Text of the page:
SCOTLAND’S health secretary has given a “100 per cent” assurance that patients in the Lothians will eventually have their legal right to prompt NHS treatment met – moments after admitting that his flagship law could be breached.
Alex Neil, giving evidence to Holyrood’s Public Audit Committee, singled NHS Lothian out as one of two Scottish health boards that is struggling to meet the legislation, which offers patients a guarantee that they will be treated for many inpatient procedures within 12 weeks.
NHS Lothian has outlined a plan to be compliant with the law by January next year, months later than NHS Grampian which says it will be meet it by the summer. By the health board’s own projections, it will break the law in up to 4469 cases this year.
Mr Neil said: “We must get to 100 per cent and we will get to 100 per cent” when challenged by convenor of the committee, Labour MSP Hugh Henry. He added: “I am determined to make sure every health board in Scotland abides by the law.”
However, he also acknowledged that it may not be possible to ensure that there are no breaches of the guarantee, saying there was a chance that consultants could take sick leave at short notice.
Mr Henry branded the law, which offers patients who do not have their legal right fulfilled little meaningful recourse and sees no punishment handed to health boards that break it, a “farce”.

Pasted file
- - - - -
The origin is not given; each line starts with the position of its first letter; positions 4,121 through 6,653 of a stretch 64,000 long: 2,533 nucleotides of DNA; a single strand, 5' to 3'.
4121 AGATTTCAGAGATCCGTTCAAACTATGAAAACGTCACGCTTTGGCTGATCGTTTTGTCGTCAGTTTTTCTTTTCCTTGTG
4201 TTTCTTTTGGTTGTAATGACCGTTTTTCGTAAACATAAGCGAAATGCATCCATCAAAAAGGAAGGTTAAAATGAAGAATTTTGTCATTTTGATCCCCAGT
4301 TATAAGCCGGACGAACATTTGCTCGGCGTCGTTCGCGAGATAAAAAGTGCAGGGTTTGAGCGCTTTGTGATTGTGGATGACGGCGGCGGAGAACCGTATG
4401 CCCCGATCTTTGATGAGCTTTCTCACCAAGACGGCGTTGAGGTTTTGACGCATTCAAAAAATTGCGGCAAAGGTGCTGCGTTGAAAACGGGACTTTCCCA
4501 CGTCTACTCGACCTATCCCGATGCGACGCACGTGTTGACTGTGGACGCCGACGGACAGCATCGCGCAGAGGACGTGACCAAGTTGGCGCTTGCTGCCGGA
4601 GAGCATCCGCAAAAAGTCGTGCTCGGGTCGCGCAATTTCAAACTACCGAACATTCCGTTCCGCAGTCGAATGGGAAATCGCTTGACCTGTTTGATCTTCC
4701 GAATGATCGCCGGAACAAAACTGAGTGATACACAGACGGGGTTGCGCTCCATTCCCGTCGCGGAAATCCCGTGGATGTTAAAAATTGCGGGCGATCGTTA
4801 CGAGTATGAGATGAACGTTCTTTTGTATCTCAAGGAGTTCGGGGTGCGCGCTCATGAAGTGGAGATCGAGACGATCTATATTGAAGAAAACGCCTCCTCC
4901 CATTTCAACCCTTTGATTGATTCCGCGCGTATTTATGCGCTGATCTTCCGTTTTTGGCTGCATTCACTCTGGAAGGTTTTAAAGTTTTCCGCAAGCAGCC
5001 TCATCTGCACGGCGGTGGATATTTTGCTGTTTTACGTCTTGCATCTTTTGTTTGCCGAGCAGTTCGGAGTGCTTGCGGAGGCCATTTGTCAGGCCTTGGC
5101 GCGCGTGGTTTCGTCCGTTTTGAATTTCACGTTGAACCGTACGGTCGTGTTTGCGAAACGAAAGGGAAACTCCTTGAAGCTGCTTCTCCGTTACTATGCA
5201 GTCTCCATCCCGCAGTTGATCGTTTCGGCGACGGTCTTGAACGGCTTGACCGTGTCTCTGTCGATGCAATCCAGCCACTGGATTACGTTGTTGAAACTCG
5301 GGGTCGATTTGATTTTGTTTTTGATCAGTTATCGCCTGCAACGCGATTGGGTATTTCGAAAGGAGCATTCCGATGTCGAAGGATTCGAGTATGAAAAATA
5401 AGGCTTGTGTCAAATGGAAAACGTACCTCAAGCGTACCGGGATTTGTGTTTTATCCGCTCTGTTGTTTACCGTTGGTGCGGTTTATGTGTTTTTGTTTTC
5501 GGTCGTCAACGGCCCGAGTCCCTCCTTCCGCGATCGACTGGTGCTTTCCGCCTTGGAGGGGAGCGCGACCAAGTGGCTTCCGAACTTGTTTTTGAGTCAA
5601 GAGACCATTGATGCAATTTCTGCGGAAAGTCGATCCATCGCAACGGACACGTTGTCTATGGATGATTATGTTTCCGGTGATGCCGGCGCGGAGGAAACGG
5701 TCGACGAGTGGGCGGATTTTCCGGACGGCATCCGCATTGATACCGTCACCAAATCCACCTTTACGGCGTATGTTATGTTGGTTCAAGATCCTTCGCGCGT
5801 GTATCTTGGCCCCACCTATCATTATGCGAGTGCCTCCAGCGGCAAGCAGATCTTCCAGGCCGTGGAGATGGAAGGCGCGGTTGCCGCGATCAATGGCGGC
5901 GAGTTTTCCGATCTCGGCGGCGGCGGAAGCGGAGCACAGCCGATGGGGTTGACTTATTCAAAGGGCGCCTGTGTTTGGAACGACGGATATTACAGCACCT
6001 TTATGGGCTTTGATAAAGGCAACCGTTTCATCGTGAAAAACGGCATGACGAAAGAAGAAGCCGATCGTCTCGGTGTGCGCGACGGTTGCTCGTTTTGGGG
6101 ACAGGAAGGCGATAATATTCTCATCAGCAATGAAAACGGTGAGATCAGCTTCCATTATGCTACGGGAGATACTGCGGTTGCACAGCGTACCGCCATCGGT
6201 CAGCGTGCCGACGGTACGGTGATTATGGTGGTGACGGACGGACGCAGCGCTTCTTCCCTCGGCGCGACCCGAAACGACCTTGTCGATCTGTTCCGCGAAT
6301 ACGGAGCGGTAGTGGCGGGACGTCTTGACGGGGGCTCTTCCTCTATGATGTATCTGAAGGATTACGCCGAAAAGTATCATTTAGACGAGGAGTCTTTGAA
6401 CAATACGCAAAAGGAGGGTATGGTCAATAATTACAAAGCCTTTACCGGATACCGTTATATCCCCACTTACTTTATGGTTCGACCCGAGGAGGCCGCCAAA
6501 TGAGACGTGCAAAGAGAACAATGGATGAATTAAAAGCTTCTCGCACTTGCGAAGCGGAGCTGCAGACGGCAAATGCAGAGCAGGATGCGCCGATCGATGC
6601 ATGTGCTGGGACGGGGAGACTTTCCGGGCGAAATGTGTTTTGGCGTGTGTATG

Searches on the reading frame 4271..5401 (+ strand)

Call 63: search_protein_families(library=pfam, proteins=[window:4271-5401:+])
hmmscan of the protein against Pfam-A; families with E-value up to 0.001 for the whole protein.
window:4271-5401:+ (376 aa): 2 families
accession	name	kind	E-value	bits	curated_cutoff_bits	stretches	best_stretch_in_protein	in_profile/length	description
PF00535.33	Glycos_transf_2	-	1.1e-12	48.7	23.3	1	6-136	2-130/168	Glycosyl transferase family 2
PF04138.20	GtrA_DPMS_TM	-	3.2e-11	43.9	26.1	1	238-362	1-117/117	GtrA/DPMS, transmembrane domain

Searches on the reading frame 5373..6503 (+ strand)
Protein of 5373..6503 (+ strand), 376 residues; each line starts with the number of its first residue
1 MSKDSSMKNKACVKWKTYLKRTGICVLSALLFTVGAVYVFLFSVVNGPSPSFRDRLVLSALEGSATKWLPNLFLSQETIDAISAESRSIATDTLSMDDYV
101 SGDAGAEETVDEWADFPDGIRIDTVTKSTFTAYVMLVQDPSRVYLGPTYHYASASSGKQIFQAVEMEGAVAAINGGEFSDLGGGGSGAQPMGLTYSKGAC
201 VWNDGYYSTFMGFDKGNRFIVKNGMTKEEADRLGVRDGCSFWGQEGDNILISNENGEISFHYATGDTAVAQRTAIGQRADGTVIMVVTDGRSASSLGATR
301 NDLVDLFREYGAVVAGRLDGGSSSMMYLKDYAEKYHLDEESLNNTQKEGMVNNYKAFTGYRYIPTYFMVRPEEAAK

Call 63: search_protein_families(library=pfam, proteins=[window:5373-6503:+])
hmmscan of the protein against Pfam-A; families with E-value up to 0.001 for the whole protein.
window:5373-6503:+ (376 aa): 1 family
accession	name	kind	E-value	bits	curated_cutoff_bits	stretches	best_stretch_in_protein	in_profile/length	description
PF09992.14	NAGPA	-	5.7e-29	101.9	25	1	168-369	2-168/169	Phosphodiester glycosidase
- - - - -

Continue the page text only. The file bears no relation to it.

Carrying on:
Mr Neil hit back, saying Mr Henry’s terminology was “ridiculous” and that the law was met in 98 per cent of cases throughout the country. “I think as far as the public is concerned that’s a fantastic achievement,” he added.
John Connaghan, the director of health workforce and performance with the Government, also came under scrutiny for claiming at a previous Public Audit Committee meeting to be the “whistleblower” who exposed the waiting times scandal in NHS Lothian. It emerged in 2012 that the health board had embarked on large-scale fiddling of figures to hit Government targets.
He yesterday stuck by his words, saying: “I am not aware of anybody else who went to NHS Lothian and said there needs to be a substantial and detailed internal audit”, although he later said it “may be worthwhile” going to the health board and asking for a “sequence of events”.
Mr Connaghan’s claims have sparked an angry reaction from the Action to Save St John’s Hospital group, which has also claimed credit for exposing the NHS Lothian waiting list fiddle.
In a letter to the official, seen by the Evening News, group member Gordon Buerskens wrote: “Perhaps before you next rush headlong into an embarrassing and opportunistic exercise in self-aggrandisement at the expense of the real ‘whistleblowers’ whose work you plagiarise and denigrate, you might consider devoting your inestimable talents in performance management to identifying the problems that all the evidence is clearly pointing towards, before rather than after the ship hits the ice.”